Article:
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CDC Legionella toolkit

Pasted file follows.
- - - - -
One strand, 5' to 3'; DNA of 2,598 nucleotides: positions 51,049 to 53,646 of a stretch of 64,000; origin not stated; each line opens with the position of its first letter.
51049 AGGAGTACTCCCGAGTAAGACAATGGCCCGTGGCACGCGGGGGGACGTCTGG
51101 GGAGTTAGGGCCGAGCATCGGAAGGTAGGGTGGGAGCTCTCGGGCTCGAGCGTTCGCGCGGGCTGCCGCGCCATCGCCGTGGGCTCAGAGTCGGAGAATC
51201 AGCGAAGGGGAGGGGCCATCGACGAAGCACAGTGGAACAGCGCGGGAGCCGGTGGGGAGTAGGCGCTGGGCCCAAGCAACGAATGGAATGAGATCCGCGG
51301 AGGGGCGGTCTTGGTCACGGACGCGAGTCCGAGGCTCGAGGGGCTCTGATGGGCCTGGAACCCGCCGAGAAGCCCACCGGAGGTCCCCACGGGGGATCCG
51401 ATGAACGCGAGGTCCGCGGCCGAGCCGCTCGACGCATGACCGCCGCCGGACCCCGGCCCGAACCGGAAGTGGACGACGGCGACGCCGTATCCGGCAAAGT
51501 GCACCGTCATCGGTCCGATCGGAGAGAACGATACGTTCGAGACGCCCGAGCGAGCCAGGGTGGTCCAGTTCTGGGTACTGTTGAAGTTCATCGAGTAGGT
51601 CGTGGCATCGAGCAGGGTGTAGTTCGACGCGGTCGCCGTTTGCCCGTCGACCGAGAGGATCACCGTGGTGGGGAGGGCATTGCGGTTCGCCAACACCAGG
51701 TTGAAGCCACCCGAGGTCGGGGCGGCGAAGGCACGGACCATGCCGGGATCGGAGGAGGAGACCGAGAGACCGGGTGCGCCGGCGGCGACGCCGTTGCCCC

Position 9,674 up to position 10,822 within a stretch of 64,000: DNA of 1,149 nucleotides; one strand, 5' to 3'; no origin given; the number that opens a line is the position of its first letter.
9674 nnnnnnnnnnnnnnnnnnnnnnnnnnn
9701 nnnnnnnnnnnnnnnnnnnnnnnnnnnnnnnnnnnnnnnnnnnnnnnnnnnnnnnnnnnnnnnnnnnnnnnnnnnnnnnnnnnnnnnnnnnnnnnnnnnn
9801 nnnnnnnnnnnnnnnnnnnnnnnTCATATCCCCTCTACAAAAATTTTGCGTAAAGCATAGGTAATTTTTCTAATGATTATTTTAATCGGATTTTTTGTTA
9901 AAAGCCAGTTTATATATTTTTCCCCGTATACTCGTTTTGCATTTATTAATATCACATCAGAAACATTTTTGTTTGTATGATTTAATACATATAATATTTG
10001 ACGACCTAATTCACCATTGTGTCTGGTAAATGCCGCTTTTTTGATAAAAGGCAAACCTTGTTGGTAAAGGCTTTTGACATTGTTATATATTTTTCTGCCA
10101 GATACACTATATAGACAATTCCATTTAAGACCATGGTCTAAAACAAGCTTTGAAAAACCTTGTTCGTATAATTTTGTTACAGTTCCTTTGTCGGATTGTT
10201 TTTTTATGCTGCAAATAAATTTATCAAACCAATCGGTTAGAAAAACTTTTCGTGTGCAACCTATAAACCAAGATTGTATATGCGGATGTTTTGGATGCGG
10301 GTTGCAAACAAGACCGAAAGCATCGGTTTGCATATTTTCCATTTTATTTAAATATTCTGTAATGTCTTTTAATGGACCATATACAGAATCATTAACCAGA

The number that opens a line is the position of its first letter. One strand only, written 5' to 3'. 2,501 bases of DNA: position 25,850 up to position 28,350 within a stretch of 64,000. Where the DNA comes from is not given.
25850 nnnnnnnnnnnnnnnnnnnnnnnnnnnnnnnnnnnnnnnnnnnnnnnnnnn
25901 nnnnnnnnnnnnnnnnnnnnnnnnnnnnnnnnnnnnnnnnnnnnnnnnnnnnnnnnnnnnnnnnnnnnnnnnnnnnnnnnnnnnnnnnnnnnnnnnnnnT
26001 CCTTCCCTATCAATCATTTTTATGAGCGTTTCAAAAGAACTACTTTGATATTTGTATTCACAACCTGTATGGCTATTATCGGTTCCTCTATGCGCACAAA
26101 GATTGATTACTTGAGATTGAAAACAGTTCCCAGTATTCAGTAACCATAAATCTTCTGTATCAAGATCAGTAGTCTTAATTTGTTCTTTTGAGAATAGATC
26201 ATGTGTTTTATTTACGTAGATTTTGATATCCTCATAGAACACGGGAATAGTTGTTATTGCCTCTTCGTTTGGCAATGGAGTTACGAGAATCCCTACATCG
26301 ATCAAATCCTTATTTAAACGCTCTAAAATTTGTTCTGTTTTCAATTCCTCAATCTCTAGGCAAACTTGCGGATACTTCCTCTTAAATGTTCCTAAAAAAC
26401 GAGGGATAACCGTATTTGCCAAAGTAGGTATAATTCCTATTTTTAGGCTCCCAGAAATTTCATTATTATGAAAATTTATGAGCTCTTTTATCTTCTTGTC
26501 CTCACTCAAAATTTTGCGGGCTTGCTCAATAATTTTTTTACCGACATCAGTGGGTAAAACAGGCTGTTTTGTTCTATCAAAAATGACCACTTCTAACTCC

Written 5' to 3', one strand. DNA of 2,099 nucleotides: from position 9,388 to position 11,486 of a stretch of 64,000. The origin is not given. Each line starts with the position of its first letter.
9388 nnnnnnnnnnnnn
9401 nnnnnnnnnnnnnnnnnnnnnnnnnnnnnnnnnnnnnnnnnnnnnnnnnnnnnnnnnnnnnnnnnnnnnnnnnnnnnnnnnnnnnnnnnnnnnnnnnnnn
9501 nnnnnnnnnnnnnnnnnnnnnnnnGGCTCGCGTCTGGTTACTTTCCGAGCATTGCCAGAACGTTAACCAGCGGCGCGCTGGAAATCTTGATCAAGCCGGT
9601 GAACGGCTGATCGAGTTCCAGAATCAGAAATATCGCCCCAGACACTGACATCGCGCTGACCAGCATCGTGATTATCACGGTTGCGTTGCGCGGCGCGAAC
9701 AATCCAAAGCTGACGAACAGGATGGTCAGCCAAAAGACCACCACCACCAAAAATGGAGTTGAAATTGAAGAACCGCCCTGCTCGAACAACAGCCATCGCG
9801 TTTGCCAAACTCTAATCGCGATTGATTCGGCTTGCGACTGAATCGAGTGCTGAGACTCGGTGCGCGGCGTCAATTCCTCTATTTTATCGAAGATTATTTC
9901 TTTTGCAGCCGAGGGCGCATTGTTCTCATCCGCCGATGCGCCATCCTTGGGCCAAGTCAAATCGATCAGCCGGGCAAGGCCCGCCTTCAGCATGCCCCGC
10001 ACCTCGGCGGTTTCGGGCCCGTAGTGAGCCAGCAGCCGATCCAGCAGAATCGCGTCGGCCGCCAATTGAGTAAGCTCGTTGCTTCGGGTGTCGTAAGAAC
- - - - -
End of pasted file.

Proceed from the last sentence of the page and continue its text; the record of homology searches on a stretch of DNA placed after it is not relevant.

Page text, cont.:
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8 DEVELOPING A LEGIONELLA WATER MANAGEMENT PROGRAM 2 Describe Your Building Water Systems Using Text EXAMPLE: BUILDING A You will need to write a simple description of your building water system and devices you answered YES to on page 2. This description should include details like where the building connects to the municipal water supply, how water is distributed, and where pools, hot tubs, cooling towers, and water heaters or boilers are located. An existing as-built diagram of the plumbing system and fixtures may be useful in developing this description. Below is a description of the water systems for an example building (Building A). You will see how this text gets turned into a diagram in the next section (page 10). 1. Water enters the basement of the property via a 4-inch main from the municipal water line at Maple Street. Water is immediately drawn off to charge the fire suppression system. The rest of the water is sent through cold water distribution. There is backflow prevention throughout the system, including between the cold water distribution and the city water main and between the cold water distribution and the fire suppression system. Note: Problems with entering water are usually beyond the building manager's control, such as main breaks or construction that disrupts water service. However, an essential part of a water management program is monitoring water and responding to changes coming in from the municipal water line. You can contact your drinking water provider to report any changes you notice in the quality of water being delivered to your building. 2. Cold water is distributed directly to the lit decorative fountain in the lobby, the cooling tower on the roof, the hot tub and pool on the first floor, ice machines on floors 2, 4, 6, 8, and 10, and shower and faucet fixtures in rooms on all 12 floors. All internal plumbing consists of 2-inch copper and polyvinyl chloride (PVC) piping. There is backflow prevention between cold water distribution and the utility lines that serve the cooling tower and hot tub/pool room. Note: In warm climates, water in pipes that typically carry cold water may reach a temperature that allows for growth of Legionella. Detectable residual disinfectant added by your water provider helps to limit growth of Legionella and other germs. Additionally, decorative fountains with submerged lighting and devices such as cooling towers and ice machines may contain areas where cold water can be heated to temperatures that allow Legionella to grow. Swimming pools and toilets do not usually generate hazardous conditions because they rarely reach adequate temperature for growth or generate water droplets small enough to be inhaled. 3. Cold water is heated to 140°F by two joined 120-gallon water heaters. The heaters supply a 500-gallon storage tank. Cold water is also delivered to an 80-gallon water heater in the basement that serves the kitchen and staff break room. Note: Even water heaters set to the correct temperature may contain zones of lower temperature water where cold and hot water mix or where excessive sediment blocks heating elements. Most residual disinfectants are reduced by heating the water. Healthcare Facilities Be sure to include descriptions of water sources relevant to: • • • Patient care areas Clinical support areas Components and devices that can expose patients to contaminated water You should also develop an ongoing dialogue with your drinking water provider so that you are aware of changes that may affect your building's water supply. Disclaimer: Example content is provided for illustrative purposes only and is not intended to be relevant to all buildings. Reference: ASHRAE 188: Legionellosis: Risk Management for Building Water Systems June 26, 2015. ASHRAE: Atlanta. www.ashrae.org

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